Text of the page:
Physical Education in EFPS
Competent Movers, Confident Participants, Committed Advocates
Developing students’ motor and games skills and equip them with the knowledge, skills and attitudes to pursue and enjoy a physically active and healthy lifestyle.
Physical Education (PE) plays an important role in the physical growth and development of students. Through PE, students acquire the knowledge, skills, right attitudes and values towards the pursuit of a lifelong physically active and healthy lifestyle. It also provides an avenue for students to express themselves through movement and physical activity.
Physical activity is the cornerstone of the PE programme. The PE Department aims that the PE programme should be enjoyable and provide opportunities for students to develop a positive association with physical activity. Through PE, students are given the opportunity to participate in a variety of physical activities such as sports and games and acquire the concepts and skills that will enable them to participate in these sports and games both for leisure and competition.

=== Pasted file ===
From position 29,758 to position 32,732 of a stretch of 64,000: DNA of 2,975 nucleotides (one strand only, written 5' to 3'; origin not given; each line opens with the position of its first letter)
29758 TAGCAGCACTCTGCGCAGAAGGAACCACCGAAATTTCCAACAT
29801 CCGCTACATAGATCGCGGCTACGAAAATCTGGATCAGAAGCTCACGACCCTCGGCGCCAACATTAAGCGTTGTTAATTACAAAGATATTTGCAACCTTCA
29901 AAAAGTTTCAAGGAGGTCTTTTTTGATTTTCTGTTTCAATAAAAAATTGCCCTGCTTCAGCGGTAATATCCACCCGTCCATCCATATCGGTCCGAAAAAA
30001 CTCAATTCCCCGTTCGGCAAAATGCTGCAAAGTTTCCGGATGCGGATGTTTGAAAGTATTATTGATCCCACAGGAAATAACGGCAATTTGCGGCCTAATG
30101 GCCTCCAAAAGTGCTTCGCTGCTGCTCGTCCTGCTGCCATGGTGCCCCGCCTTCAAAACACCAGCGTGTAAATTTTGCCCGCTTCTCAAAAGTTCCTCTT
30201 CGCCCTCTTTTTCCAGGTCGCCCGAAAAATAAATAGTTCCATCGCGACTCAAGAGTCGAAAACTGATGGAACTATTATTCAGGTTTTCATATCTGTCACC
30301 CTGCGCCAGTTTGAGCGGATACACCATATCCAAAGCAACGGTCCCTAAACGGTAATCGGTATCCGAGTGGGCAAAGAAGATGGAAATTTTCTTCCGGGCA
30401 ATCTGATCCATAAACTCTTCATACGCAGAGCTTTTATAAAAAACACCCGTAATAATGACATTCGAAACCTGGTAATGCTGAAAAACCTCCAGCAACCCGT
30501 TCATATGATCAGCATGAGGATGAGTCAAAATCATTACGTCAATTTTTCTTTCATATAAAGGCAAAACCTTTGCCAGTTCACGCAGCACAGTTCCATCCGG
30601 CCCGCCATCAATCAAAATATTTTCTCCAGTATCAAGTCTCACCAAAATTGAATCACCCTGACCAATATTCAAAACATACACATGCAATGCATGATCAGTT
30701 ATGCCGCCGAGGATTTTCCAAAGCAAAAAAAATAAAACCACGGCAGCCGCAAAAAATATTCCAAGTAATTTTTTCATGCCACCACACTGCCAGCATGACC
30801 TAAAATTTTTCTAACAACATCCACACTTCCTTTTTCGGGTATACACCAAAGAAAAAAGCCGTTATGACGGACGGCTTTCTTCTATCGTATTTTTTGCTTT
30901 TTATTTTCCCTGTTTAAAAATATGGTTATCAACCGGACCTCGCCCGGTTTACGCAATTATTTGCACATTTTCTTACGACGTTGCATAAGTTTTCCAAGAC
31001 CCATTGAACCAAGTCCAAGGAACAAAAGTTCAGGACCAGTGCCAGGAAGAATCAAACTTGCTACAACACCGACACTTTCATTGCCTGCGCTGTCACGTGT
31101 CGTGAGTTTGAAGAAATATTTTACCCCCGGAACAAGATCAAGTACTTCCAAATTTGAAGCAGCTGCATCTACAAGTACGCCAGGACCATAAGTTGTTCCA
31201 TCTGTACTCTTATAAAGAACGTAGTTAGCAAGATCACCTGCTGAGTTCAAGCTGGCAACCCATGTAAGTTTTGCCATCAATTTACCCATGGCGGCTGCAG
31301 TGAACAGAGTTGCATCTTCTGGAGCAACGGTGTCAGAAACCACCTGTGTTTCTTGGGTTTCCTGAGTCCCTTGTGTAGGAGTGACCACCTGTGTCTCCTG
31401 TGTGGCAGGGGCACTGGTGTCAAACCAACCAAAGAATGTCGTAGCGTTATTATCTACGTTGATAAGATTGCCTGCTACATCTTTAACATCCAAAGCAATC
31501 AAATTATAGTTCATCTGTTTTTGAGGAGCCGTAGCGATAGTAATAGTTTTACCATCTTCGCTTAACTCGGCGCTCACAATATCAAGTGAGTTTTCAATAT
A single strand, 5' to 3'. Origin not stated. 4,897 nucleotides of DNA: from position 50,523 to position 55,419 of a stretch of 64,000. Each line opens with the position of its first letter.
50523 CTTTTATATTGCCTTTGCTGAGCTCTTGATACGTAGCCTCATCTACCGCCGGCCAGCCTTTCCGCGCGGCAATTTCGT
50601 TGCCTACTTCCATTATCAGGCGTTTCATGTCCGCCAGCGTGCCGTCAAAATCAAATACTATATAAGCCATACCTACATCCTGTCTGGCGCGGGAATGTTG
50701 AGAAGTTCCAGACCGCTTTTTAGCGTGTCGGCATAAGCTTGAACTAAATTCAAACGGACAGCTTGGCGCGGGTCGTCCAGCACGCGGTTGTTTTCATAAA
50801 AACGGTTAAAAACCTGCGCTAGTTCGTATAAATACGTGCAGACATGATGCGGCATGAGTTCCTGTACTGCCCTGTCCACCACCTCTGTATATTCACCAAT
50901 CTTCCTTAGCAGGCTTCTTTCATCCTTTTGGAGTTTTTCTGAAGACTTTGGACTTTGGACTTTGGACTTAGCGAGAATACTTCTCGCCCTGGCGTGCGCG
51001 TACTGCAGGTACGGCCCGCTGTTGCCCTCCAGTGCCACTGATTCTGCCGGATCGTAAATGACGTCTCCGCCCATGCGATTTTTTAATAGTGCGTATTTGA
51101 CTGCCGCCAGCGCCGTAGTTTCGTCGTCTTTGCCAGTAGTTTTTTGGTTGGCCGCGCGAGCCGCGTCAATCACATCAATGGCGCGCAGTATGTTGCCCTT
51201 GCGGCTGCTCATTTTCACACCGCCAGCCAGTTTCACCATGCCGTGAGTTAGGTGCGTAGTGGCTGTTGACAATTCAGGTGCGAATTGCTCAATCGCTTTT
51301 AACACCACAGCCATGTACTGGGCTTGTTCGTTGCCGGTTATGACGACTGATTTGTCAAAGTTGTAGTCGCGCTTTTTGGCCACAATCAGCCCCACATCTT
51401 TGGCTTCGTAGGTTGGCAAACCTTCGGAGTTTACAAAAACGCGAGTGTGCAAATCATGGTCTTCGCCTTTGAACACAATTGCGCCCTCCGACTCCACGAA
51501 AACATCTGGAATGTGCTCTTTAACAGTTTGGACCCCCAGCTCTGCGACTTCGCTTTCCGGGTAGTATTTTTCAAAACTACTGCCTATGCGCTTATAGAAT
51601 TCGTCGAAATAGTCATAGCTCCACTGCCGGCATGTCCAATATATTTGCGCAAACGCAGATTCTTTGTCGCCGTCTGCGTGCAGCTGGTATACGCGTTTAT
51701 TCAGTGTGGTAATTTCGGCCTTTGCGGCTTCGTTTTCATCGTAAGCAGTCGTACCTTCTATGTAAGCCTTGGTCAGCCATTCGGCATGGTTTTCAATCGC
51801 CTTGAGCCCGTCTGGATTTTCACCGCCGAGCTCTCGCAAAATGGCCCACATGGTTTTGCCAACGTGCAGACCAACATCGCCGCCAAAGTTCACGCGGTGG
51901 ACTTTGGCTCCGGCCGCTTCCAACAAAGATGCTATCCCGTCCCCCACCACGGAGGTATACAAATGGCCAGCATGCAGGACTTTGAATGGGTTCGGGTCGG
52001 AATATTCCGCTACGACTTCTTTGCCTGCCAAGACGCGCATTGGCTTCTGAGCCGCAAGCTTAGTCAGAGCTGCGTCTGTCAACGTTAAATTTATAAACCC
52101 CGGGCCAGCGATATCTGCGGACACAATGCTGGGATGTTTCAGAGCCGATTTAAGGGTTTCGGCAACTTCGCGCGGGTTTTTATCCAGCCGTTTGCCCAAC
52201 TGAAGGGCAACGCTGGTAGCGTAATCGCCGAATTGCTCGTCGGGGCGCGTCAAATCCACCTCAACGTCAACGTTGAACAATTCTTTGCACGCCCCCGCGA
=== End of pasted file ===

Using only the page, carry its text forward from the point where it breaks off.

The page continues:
In addition, PE provides a natural platform and valuable opportunities to develop self-management skills, social and co-operative skills, and build character. It serves to complement other educational areas in promoting the desired outcomes of education. In particular, PE helps to cultivate healthy habits, teamwork, resilience and resolve.
PROFILE OF A PHYSICALLY EDUCATED STUDENT
It is the vision that each student will be physically educated by the time he/she leaves school. To be a physically educated student, each child should:
- Understand the importance and benefits of physical activity;
- Enjoy and actively participate in a variety of physical activities;
- Demonstrate positive personal/social character traits such as fairplay, teamwork and sportsmanship in a variety of physical activities;
- Develop and maintain both health-related fitness: cardio-respiratory endurance, muscular strength, muscular endurance, flexibility and body composition; and performance-related fitness: agility, co-ordination and balance; and
- Play safely with respect to self and others.
Goals of Physical Education
The goals of physical education serve as a guide in the development of an individual who is able to demonstrate individually and with others the physical skills, practices and values to enjoy a lifetime of active, healthy living. Each of these goals is equally important and they interact with others in a well-planned programme that addresses the knowledge, skills and values desired for every student. The goals are:
Goal 1: Acquire a range of movement skills to participate in a variety of physical activities.